“Someone did give me a call and said, ‘Are you interested? You really ought to apply for lieutenant governor with your background.’” Nelson told reporters after being sworn in. “And I said I would think about it. And I did think about it and so I did indicate to the governor that I would be interested in serving approximately three months, for the remainder of the year.”

Nelson had been forced to leave the Unicameral due to term limits. He is an attorney from Omaha.

Nelson said it’s an honor to serve in the administration of Gov. Heinemann.

“I’m interested in public policy,” Nelson said. “We don’t know what’s going to come to pass in the next three months, but I think with my background, especially my military background, in light of the things I’m expected to do, I probably was a logical candidate to serve and I was certainly willing to do that; to resign from the legislature and probably wind up my political career as lieutenant governor.”

Nelson has resigned from the legislature to begin serving in his new role.

Nelson first won election to the legislature, District Six, in 2006. He has been in private practice as an attorney since 1964. He retired as Commander in the U.S. Naval Reserves.

Gov. Heineman presses need to change “good time” law (AUDIO)

Gov. Dave Heineman

Gov. Dave Heineman

Gov. Dave Heineman insists the Nikko Jenkins case demonstrates the need to replace the automatic good time law for state inmates and he rejects efforts to implicate others in the four murders he is alleged to have committed.

Legislative hearings on prison sentence miscalculations have also focused on the case of Nikko Jenkins, accused of killing four in Omaha after being released early from prison. Questions have arisen over whether the Department of Correctional Services could have provided more mental health treatment for Jenkins or could have found a way to keep him from being released.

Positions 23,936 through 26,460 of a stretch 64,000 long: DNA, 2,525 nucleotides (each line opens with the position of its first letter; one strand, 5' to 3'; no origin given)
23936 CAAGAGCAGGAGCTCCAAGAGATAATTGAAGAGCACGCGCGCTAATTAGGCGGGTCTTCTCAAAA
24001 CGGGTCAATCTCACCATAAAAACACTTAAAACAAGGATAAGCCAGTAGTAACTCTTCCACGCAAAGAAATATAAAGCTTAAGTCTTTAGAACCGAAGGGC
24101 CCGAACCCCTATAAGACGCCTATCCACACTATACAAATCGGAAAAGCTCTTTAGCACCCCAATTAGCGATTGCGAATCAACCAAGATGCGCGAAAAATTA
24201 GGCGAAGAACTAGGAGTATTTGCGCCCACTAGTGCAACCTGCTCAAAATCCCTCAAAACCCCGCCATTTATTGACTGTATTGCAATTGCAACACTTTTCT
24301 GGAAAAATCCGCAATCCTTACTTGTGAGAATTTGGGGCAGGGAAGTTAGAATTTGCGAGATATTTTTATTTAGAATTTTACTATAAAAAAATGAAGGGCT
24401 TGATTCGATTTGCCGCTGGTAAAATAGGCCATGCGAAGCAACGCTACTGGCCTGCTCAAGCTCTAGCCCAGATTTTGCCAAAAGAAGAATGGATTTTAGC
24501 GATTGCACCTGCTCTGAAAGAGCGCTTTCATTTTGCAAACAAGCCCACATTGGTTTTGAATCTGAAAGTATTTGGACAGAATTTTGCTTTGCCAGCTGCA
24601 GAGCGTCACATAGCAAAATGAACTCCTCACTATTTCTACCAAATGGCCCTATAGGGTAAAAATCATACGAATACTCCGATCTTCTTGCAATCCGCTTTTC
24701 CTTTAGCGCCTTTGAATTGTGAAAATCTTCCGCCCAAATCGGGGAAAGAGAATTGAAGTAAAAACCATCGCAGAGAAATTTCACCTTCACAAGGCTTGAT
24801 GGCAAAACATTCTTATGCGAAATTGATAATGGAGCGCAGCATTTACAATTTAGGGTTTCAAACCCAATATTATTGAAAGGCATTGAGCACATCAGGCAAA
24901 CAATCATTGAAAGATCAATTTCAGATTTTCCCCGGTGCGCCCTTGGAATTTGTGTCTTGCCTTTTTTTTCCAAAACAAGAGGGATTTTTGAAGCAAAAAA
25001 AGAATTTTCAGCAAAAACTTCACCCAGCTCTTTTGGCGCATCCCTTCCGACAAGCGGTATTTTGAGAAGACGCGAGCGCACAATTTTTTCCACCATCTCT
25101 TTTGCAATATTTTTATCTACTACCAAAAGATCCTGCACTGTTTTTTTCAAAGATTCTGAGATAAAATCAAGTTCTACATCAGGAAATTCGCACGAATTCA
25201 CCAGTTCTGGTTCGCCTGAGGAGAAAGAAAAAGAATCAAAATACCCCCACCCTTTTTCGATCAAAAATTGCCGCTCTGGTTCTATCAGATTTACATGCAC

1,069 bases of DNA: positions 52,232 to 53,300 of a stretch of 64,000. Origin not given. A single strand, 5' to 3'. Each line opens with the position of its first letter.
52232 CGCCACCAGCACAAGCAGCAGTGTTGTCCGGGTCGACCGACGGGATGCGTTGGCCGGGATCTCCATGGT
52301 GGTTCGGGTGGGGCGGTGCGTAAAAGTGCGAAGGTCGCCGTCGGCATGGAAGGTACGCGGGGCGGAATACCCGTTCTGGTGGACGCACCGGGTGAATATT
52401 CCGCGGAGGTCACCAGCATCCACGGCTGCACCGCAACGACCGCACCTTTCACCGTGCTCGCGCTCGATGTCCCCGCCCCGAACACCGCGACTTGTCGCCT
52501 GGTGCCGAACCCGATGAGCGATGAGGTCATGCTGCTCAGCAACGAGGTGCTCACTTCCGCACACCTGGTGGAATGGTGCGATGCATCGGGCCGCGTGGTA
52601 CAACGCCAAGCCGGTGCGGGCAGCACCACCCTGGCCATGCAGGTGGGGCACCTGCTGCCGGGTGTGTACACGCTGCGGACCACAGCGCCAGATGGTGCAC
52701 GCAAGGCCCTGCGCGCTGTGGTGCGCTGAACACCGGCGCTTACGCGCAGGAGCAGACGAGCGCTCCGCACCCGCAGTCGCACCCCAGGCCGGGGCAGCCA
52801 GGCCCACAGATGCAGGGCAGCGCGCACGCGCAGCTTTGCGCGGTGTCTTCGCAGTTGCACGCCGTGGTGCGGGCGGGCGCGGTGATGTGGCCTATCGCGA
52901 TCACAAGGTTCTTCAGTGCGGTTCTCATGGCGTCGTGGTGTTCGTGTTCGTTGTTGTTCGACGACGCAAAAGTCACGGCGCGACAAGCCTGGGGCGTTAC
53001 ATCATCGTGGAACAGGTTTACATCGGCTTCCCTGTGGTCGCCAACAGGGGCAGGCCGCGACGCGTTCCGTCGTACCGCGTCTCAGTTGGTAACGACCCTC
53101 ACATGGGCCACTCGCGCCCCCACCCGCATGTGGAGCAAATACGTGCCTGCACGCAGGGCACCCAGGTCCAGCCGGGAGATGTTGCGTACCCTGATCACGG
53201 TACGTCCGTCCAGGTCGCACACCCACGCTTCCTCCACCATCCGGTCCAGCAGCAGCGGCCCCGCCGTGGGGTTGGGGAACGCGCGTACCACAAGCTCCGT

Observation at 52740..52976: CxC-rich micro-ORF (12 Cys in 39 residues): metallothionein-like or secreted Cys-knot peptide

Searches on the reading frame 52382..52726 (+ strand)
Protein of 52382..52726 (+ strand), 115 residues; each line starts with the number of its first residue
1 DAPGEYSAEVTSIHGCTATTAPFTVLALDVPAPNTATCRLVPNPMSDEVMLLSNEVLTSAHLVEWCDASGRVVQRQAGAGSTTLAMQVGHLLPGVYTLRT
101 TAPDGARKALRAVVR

Gov. Heineman says he will leave it to the professionals to assess the mental state of Nikko Jenkins.

“But I know this fact: Nikko Jenkins murdered four Nebraskans,” Heineman tells reporters during a Capitol news conference. “The Department of Corrections didn’t do that. The Omaha Police Department didn’t do it. The Nebraska State Patrol didn’t do it. Nikko Jenkins did that.”

Corrections officials have said state law required them to release Jenkins. The case drew attention to the state “good time” law, which automatically credits prison inmates with a day of good behavior for each day served, essentially cutting prison sentences in half.

Heineman proposed changing the law during the last legislative session to require inmates to earn any credit for good behavior. The Unicameral never took up the measure.

Heineman said the current law, sponsored by Sen. Ernie Chambers of Omaha, needs an overhaul.

“This is one where Sen. Chambers and the legislature are out of touch with Nebraskans.”

AUDIO:  Brent Martin reports.  [:45]

Options presented to replace the VA hospital in Omaha

Nebraska’s Washington delegation met with the Veterans Affairs Secretary Bob McDonald this week to voice concerns about the condition of the V-A Medical Center at 42nd and Woolworth Streets in Omaha.   Congressman Lee Terry says this is the first time in years he is optimistic that something will be done about the deteriorating facility. 

Congressman Terry says they presented three options to Secretary McDonald. The first option is to have the private sector build a new hospital and then lease it to the government. The second option is to renovate the current CHI-Creighton University Medical Center building on 30th Street when they relocate. The third is to lease current space at the University of Nebraska Medical Center. Congressman Terry says that option was presented but not discussed.

Congressman Terry says the cost to replace the current facility with a new building is estimated at $560-million. The cost to renovate CHI-Creighton’s building is $250-million.

Veterans Affairs is sending a representative to Omaha to do an in-house inspection of the current facility, Congressman Terry says the last inspection was in 2007 and then it was given a “D” or and “F”.